|Palmer, Nathan - Nate|
Submitted to: BioEnergy Research
Publication Type: Peer Reviewed Journal
Publication Acceptance Date: 11/28/2011
Publication Date: 9/1/2012
Publication URL: http://handle.nal.usda.gov/10113/55922
Citation: Palmer, N.A., Saathoff, A.J., Kim, J., Benson, A., Tobias, C.M., Twigg, P., Vogel, K.P., Madhavan, S., Sarath, G. 2012. Next generation sequencing of crown and rhizome transcriptome from an upland, tetraploid switchgrass. BioEnergy Research. 5:649-661. DOI 10.1007/s12155-011-9171-1. Interpretive Summary: Switchgrass is a key species being evaluated for use as a lignocellulosic bioenergy crop. An essential trait for a perennial bioenergy plant such as switchgrass is the ability to regrow shoots (tillers) every year without having any significant winter kill. Since this regrowth occurs from the below-ground crown and rhizome tissues understanding the molecular processes underpinning this yearly cycle of growth and dormancy are likely to provide insights into cellular factors that impact perenniality and winter hardiness. In this study crown and rhizome tissues obtained from a switchgrass cultivar (cv Summer) that shows good winter hardiness were used as a source to obtain molecular information. Messenger RNA were extracted from these tissues and analyzed on a next-generation DNA sequencer. This instrument provided a very large number of sequences, which were subsequently annotated using tools in bioinformatics. These annotations made it possible to get a snap shot of the biological and metabolic status of the tissue. Overall, our first of a kind data, can now serve as a foundation to explore changes occurring at the molecular level in below-ground tissues obtained from switchgrass plants with divergent responses to cold temperatures. In the long-term these datasets will provide information that can be applied in breeding programs to improve this important bioenergy crop.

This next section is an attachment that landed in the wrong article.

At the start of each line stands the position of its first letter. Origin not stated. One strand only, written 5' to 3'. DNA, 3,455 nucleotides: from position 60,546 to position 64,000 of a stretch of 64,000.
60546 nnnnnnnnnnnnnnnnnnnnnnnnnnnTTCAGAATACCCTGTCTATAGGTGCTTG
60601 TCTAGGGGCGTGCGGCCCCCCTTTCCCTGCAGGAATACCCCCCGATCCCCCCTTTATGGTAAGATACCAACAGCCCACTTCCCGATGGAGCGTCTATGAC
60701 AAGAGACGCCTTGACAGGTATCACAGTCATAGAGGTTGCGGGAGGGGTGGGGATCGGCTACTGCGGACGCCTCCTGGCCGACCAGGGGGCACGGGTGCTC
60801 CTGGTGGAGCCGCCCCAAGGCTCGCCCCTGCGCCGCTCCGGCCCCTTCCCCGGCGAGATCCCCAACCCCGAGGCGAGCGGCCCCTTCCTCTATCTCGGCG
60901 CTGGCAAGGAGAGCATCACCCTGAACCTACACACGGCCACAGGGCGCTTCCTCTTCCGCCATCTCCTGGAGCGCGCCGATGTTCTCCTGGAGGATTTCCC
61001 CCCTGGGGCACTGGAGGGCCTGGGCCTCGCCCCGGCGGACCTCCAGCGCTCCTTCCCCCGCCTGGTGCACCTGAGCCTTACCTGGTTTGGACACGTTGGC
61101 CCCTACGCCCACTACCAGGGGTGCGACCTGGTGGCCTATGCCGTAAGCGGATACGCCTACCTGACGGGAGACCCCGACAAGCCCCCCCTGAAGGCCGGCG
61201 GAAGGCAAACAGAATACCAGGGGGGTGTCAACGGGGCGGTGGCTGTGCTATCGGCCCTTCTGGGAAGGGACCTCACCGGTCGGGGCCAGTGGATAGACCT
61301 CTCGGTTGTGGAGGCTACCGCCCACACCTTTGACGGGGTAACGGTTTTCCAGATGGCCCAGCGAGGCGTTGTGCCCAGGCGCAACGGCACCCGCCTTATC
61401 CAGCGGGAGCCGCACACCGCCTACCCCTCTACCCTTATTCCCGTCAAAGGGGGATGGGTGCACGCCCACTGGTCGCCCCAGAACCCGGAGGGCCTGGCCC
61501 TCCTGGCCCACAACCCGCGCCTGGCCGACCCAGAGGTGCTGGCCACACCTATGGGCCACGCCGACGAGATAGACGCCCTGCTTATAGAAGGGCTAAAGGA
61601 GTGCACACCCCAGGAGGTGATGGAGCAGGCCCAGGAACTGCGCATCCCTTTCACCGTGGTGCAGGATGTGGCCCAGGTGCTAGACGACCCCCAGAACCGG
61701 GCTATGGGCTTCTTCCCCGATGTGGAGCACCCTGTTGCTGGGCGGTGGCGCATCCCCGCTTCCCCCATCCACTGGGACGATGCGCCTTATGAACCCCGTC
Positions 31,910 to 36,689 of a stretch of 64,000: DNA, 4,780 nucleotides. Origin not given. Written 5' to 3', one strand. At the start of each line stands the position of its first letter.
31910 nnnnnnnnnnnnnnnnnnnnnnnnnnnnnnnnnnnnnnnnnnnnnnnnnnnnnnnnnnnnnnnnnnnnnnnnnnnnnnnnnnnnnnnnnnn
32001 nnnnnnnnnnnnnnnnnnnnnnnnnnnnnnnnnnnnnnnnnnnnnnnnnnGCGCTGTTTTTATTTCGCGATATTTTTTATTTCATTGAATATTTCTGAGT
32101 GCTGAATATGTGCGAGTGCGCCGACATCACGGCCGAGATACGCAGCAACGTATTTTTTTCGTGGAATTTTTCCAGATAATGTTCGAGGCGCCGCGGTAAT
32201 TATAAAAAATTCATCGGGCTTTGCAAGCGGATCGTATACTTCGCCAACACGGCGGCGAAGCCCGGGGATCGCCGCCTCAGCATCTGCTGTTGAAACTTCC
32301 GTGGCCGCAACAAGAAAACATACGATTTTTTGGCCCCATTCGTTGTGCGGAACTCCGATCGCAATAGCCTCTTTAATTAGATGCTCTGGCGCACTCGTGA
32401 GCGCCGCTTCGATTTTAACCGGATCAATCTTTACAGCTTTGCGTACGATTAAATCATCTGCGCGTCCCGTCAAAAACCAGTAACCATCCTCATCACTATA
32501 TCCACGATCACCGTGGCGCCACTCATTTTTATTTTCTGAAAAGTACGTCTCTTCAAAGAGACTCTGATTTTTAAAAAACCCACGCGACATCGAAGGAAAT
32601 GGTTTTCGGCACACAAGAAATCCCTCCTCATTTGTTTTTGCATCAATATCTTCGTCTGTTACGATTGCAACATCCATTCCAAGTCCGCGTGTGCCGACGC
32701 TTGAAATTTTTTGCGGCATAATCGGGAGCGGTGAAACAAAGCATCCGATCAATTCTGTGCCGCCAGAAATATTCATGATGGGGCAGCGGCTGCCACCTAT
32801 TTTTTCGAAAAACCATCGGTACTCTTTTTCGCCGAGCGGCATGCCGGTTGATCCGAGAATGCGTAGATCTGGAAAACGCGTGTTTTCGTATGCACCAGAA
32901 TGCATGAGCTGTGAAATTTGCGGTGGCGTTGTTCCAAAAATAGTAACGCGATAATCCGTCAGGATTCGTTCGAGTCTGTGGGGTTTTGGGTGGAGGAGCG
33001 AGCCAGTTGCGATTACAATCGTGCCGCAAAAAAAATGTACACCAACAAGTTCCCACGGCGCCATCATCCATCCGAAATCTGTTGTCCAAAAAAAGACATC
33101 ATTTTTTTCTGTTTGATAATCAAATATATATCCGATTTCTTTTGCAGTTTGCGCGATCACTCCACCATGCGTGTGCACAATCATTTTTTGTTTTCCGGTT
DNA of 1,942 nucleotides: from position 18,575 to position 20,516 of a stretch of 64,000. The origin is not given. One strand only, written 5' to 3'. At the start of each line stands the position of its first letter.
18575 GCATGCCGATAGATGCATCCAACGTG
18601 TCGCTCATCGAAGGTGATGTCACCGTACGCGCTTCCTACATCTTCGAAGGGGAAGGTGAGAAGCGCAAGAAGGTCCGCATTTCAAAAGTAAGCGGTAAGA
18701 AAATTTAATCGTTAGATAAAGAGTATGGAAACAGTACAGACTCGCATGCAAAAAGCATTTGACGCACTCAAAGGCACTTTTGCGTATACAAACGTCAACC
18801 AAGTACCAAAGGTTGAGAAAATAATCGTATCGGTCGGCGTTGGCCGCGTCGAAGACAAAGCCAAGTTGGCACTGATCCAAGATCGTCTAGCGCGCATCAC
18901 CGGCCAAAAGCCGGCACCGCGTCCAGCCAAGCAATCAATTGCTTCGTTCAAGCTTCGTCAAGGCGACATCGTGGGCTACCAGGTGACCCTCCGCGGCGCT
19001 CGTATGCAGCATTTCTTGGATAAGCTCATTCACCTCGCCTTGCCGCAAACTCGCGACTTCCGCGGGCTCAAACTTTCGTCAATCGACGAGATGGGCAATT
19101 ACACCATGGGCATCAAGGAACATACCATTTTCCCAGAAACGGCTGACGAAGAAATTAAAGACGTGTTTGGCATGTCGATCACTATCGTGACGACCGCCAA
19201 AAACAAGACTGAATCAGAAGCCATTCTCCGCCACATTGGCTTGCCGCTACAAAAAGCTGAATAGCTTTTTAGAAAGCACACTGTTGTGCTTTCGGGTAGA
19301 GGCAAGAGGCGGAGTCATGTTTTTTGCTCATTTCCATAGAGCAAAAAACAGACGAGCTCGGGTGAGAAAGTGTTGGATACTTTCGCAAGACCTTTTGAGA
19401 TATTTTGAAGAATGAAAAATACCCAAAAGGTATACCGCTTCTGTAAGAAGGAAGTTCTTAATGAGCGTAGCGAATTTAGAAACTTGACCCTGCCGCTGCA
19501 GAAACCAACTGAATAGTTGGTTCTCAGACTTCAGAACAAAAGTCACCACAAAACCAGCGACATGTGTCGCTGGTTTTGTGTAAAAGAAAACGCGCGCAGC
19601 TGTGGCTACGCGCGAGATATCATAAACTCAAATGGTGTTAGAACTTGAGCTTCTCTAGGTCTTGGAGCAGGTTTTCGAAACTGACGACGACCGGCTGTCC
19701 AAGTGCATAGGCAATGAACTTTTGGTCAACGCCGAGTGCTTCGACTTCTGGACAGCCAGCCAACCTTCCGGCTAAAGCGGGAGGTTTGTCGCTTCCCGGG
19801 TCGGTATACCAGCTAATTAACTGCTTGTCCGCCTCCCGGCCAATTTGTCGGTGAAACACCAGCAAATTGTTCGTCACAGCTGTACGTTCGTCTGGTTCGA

Technical Abstract: The crown and rhizome transcriptome of a winter-adapted, upland tetraploid switchgrass cultivar Summer, was investigated using the Roche 454-FLX pyrosequencing platform. In all approximately 1 million reads consisting of 216 million bases were assembled into 27,687 contigs and 43,094 singletons. Analyses of these sequences revealed minor contamination with non-plant sequences (< 0.5 %), indicating that a majority were for transcripts coded by the switchgrass genome. Blast2Go comparisons resulted in the annotation of ~65 % of the contig sequences and ~40 % of the singleton sequences. Contig sequences were mostly homologous to other plant sequences, dominated by matches to the Sorghum bicolor genome. Singleton sequences while displaying significant matches to Sorghum bicolor, also contained sequences matching non-plant species. Comparisons of the 454 dataset to exiting EST collections resulted in the identification of 30,177 sequences that appeared to be “novel” to the below-ground transcriptome of switchgrass. Novel sequences coded for a number of different proteins and a selective analysis of two categories, namely peroxidases and transcription factors resulted in the identification of potentially cultivar Summer specific peroxidases and a number of low-abundance transcription factors expected to be involved in chromatin remodeling. KEGG maps for glycolysis and sugar metabolism showed high-levels of transcripts coding for enzymes involved in primary metabolism. The assembly provided significant insights into the status of these tissues, and broadly indicated that there was active metabolism taking place in the crown and rhizomes at the post-anthesis, seed maturation stage of plant development.